Feil Family Brain & Mind Research Institute

You are here

Baseline biomarkers of connectome disruption and atrophy predict future processing speed in early multiple sclerosis.

TitleBaseline biomarkers of connectome disruption and atrophy predict future processing speed in early multiple sclerosis.
Publication TypeJournal Article
Year of Publication2018
AuthorsKuceyeski A, Monohan E, Morris E, Fujimoto K, Vargas W, Gauthier SA
JournalNeuroimage Clin
Volume19
Pagination417-424
Date Published2018
ISSN2213-1582
Abstract

The development of accurate prognoses in multiple sclerosis is difficult, as the disease is characterized by heterogeneous patterns of brain abnormalities that relate in an unclear way to future impairments. Here, we use a statistical modeling approach to determine if the baseline pattern of connectome disruption due to T2-FLAIR lesions could predict a patient's future processing speed, as measured using the Symbol Digits Modality Test scores. Imaging data, demographics and Symbol Digits Modality Test scores were collected from 61 early relapsing remitting multiple sclerosis patients. The Network Modification Tool was used to estimate damage to the connectome by quantifying white matter abnormalities' effects on 1) global network properties, 2) regional connectivity and 3) connectivity between pairs of regions. MS subjects showed significant improvement of processing speed between baseline and follow-up ( = -2.6,  = 0.0096); however, both baseline ( = -4.01,  = 0.00012) and follow-up ( = -2.10,  = 0.038) processing speed were significantly lower than age-matched healthy controls. Partial Least Squares Regression was used to create models that predict future processing speed from between baseline imaging metrics and demographics. The model based on region-pair disconnection and gray matter atrophy had the lowest AIC and highest prediction accuracy (R = 0.79) compared to models based on global (R = 0.41) or regional (R = 0.66) disconnection and gray matter atrophy, overlap with an ROI-based atlas and gray matter atrophy (R = 0.73) or gray matter atrophy alone (R = 0.71). We found that baseline measures of connectivity disruption in various parietal, temporal, occipital and subcortical regions and atrophy in the putamen were important predictors of future processing speed. We conclude that information about disruptions to pairwise brain connections is more informative of future processing speed than regional or global metrics or gray matter atrophy alone. The combination of quantitative disconnectome metrics, gray matter atrophy and statistical modeling approaches could enable clinicians in developing more accurate, individualized prognoses of future cognitive status in multiple sclerosis patients.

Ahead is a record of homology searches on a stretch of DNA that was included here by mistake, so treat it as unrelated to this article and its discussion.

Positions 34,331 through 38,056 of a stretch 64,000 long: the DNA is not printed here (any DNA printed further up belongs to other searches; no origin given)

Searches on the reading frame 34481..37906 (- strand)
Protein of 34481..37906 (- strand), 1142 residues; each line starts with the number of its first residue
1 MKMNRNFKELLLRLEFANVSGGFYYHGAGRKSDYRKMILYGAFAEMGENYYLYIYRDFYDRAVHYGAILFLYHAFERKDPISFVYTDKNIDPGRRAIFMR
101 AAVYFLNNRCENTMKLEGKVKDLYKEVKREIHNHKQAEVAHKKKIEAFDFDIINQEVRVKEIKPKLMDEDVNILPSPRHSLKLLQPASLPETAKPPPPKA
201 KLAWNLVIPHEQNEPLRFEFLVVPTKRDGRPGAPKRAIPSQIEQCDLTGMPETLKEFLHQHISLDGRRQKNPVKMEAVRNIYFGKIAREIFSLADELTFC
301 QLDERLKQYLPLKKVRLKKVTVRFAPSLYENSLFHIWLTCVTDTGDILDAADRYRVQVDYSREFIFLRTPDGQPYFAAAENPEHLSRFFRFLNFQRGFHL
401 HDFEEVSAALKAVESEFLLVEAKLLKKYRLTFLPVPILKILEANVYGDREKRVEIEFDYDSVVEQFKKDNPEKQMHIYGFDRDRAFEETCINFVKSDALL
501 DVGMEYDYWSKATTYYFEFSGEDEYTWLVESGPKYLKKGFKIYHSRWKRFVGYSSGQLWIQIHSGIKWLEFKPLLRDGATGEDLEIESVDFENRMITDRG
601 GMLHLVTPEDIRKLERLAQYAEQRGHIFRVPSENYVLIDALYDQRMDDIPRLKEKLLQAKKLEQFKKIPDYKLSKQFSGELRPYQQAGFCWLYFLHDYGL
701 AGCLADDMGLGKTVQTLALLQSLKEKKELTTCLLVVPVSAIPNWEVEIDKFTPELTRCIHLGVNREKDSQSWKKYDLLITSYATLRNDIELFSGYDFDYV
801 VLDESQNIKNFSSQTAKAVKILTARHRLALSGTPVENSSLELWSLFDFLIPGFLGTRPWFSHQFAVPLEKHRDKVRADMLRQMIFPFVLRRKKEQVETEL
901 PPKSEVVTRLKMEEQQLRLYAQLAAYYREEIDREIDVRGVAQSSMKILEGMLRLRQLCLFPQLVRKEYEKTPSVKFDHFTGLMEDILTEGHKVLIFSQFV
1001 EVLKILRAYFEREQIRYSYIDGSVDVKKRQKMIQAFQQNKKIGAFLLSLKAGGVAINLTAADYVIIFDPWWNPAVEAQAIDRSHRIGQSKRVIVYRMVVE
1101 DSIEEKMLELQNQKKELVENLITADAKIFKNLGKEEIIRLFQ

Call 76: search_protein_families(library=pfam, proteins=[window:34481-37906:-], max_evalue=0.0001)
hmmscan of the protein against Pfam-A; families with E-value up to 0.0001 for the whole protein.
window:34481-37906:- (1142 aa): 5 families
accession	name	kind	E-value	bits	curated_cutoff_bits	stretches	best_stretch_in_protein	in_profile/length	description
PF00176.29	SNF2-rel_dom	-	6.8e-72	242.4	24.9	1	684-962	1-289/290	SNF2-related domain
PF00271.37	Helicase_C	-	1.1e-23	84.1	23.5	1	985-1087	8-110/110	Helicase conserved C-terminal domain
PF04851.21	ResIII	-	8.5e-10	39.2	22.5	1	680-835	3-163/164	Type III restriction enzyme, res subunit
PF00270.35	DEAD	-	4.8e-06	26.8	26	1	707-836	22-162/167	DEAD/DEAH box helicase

DOI10.1016/j.nicl.2018.05.003
Alternate JournalNeuroimage Clin
PubMed ID30013921
PubMed Central IDPMC6019863
Grant ListR01 NS102646 / NS / NINDS NIH HHS / United States
R21 NS104634 / NS / NINDS NIH HHS / United States
TL1 TR000456 / TR / NCATS NIH HHS / United States